Breast Cancer Screenings do more Harm than Good for Women over 70
Preventive care can effectively reduce mortality rates and health care costs. By diagnosing cases earlier, patients can receive treatments faster and improve their survival rates. In a new study, however, researchers found that preventive breast cancer screening programs created by the government might not be beneficial for women over 70. The researchers from the Netherlands found that extending these screening programs to older women did not help reduce the number of diagnosed cancer cases that had reached the advanced stages.
"For a screening program to be effective, one would expect that the incidence of early stage breast cancer would increase while the incidence of advanced stage cancer would decrease because any cancer would have been detected at an earlier stage," Dr. Gerrit-Jan Liefers, MD, Ph.D., a surgical oncologist and head of the geriatric oncology research group at Leiden University Medical Centre said "However, when we investigated the effect of extending the screening program in The Netherlands from age 69 to 75, we found that it had not led to a decrease in the rate of advanced breast cancers detected, while the numbers of early stage tumors strongly increased. This implies that the effect of screening in elderly women is limited and leads to a large proportion of over-diagnosis."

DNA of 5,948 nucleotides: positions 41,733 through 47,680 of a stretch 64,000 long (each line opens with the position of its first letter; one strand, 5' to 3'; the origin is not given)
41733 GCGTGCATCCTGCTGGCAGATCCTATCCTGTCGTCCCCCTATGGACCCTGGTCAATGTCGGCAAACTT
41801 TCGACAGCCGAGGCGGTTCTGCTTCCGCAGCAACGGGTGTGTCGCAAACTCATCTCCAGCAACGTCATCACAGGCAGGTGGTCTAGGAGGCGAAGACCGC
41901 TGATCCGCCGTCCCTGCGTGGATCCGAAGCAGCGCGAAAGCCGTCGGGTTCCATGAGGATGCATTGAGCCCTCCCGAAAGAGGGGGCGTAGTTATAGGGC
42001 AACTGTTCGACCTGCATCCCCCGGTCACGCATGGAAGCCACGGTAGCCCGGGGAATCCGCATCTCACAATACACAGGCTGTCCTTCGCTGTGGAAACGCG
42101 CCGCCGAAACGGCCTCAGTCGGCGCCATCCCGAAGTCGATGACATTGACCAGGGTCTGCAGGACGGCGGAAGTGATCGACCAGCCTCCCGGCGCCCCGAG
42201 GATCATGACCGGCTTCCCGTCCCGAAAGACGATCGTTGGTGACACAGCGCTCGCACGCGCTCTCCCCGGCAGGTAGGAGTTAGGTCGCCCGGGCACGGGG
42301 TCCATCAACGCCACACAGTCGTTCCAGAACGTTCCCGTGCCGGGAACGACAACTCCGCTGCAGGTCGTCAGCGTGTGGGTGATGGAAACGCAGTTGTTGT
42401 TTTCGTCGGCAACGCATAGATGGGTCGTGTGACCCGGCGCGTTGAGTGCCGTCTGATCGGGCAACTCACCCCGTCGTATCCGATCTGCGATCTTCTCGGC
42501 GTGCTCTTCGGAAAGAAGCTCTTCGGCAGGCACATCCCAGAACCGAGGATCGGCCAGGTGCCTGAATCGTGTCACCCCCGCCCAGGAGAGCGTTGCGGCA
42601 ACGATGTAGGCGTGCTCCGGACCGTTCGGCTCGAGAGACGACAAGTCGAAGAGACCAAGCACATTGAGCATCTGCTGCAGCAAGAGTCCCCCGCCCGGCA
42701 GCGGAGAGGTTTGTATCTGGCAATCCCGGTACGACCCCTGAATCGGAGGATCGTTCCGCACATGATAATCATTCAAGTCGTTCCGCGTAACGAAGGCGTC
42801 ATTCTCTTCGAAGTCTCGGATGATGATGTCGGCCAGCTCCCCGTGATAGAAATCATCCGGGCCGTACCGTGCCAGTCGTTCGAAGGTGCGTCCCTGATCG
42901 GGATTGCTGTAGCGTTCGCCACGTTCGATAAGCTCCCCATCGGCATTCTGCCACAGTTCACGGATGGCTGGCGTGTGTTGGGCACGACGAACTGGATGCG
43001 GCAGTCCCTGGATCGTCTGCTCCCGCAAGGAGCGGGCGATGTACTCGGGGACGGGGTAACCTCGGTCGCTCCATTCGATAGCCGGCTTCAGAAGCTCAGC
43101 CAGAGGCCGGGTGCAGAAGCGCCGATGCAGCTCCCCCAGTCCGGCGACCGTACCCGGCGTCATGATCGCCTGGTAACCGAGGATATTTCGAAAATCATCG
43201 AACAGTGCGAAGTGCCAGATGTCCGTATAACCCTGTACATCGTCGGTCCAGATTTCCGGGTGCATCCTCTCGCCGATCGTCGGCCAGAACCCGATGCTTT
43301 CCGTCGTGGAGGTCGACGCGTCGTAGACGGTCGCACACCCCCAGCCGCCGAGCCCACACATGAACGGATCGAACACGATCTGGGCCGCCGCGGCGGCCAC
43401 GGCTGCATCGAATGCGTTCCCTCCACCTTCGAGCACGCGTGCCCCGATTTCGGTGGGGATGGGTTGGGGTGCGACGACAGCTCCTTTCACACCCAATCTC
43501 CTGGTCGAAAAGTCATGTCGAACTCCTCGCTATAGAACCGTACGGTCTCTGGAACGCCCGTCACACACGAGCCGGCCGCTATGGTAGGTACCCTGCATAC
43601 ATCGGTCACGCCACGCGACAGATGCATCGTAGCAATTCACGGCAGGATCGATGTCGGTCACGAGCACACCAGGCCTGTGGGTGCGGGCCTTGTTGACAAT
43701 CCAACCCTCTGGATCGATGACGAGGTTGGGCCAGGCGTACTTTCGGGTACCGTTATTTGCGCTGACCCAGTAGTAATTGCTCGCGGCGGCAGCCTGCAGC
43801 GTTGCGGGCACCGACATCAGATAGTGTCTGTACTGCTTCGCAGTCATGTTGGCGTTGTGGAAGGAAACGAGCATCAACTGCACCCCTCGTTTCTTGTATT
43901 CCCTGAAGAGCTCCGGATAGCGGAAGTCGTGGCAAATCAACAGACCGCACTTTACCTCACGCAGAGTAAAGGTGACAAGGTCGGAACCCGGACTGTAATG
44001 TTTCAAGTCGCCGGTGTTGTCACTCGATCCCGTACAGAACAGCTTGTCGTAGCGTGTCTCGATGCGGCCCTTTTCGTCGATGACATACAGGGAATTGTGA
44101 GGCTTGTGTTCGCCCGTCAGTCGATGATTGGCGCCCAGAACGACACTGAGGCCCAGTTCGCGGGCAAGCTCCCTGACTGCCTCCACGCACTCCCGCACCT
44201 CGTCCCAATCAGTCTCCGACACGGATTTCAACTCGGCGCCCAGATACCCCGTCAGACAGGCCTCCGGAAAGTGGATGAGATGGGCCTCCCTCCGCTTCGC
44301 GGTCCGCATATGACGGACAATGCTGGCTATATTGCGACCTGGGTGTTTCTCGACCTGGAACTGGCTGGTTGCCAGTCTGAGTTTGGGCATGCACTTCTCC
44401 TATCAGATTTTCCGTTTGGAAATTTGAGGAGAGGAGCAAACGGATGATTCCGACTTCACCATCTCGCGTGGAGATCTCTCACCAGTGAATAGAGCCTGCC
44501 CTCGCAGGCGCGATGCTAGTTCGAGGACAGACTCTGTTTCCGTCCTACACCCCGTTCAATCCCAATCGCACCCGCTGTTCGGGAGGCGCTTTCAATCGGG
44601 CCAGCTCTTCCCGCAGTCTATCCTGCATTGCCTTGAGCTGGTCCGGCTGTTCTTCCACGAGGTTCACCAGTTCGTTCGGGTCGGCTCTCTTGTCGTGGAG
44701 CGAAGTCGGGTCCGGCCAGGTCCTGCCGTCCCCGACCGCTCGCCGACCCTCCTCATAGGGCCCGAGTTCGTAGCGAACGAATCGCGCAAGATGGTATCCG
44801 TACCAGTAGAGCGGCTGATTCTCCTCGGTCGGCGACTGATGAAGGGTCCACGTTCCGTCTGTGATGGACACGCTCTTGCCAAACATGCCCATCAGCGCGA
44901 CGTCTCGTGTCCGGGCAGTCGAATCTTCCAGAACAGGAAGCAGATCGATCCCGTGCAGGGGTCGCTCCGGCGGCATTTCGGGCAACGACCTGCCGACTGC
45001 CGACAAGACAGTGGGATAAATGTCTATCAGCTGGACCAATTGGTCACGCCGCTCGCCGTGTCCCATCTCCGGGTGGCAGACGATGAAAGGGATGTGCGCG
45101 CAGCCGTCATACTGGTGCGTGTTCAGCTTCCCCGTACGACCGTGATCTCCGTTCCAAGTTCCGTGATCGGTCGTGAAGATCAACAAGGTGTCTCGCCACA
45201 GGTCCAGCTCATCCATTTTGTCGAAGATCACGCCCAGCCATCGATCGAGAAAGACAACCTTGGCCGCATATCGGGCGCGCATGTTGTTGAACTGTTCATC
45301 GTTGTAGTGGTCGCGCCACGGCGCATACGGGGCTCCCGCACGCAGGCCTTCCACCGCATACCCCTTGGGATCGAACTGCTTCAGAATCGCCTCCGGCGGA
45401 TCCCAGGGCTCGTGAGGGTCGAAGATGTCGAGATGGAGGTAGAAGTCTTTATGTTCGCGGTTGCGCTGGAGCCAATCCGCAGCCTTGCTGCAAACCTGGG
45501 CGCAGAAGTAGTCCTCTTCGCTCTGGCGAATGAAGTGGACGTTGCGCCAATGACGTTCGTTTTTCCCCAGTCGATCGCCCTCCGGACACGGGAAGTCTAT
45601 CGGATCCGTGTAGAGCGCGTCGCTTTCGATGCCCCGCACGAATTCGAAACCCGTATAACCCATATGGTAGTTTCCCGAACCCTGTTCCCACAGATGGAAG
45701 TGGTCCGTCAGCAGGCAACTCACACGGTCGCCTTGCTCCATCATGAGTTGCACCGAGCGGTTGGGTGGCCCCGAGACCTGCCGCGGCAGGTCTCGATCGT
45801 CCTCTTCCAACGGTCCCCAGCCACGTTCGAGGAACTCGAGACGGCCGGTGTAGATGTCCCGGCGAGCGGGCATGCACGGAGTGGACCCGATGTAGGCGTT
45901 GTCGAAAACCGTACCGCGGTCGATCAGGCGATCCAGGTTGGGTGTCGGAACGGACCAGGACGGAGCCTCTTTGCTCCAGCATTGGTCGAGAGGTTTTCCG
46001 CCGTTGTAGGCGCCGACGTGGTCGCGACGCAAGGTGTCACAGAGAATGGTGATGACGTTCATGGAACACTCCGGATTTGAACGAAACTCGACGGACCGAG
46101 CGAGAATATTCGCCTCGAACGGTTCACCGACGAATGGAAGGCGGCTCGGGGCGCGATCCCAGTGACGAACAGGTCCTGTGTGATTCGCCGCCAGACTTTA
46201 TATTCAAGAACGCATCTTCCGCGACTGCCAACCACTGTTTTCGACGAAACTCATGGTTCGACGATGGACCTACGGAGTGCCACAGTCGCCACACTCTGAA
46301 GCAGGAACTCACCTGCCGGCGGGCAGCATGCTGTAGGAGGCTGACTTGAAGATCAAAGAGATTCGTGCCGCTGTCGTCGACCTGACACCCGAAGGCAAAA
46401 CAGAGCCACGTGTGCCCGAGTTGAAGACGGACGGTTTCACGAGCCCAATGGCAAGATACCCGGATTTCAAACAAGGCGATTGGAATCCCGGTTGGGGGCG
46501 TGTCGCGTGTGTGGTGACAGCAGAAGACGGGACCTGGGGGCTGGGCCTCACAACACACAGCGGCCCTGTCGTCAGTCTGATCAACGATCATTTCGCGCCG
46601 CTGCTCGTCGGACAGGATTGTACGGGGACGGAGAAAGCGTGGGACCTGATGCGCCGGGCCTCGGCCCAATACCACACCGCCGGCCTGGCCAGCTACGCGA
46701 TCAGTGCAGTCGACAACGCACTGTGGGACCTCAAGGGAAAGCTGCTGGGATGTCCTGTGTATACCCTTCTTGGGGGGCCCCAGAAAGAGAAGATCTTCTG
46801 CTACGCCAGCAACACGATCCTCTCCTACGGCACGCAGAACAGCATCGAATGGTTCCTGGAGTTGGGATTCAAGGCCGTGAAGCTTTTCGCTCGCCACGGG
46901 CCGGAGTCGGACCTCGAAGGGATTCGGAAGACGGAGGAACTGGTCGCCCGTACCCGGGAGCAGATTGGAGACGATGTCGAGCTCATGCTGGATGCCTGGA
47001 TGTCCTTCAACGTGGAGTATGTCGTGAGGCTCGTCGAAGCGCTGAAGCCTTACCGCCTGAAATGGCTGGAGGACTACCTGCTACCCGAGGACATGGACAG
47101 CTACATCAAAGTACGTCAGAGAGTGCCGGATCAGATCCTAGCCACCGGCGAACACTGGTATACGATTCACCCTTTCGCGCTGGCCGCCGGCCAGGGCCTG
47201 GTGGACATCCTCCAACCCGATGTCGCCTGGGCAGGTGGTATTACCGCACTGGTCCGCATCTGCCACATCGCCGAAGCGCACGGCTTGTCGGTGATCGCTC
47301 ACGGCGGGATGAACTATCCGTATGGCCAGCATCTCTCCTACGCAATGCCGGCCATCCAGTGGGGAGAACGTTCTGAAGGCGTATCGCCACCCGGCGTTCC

Dr. Liefers and his team examined data on 25,414 women taken from The Netherlands Cancer Registry. The women were between the ages of 70 and 75, and were diagnosed with breast cancer from 1995 to 2011. The researchers reported that after the nation extended the breast cancer screening programs to include women up to the age of 75, the number of early stage breast cancer cases that were diagnosed increased from 260 woman per every 100,000 cases in 1995 to 382 cases per 100,000 women in 2011. Early breast cancer included stages 0, I and II.
When the researchers examined the incidence rate of advanced breast cancer, which included stages III and IV, they found that the rate barely changed at all. In 1995, the rate was 59 cases per 100,000 women and in 2011, the number of cases per 100,000 women fell to 53. The researchers concluded that screening women aged 70 and older could actually be more harmful.
"A prediction tool should be developed in order to estimate which women are at increased risk of breast cancer and should receive breast cancer screening, instead of screening the whole population. For example, an older woman with a long life expectancy who has certain risk factors for developing breast cancer could benefit from breast cancer screening. In contrast, an older woman with multiple other diseases or life-limiting conditions, and without any risk factors for breast cancer, will only be at risk of over-diagnosis and overtreatment and may not benefit from screening," Dr. Liefers said according to the press release.
The study, "Breast cancer screening in older women," was presented at the European Breast Cancer Conference.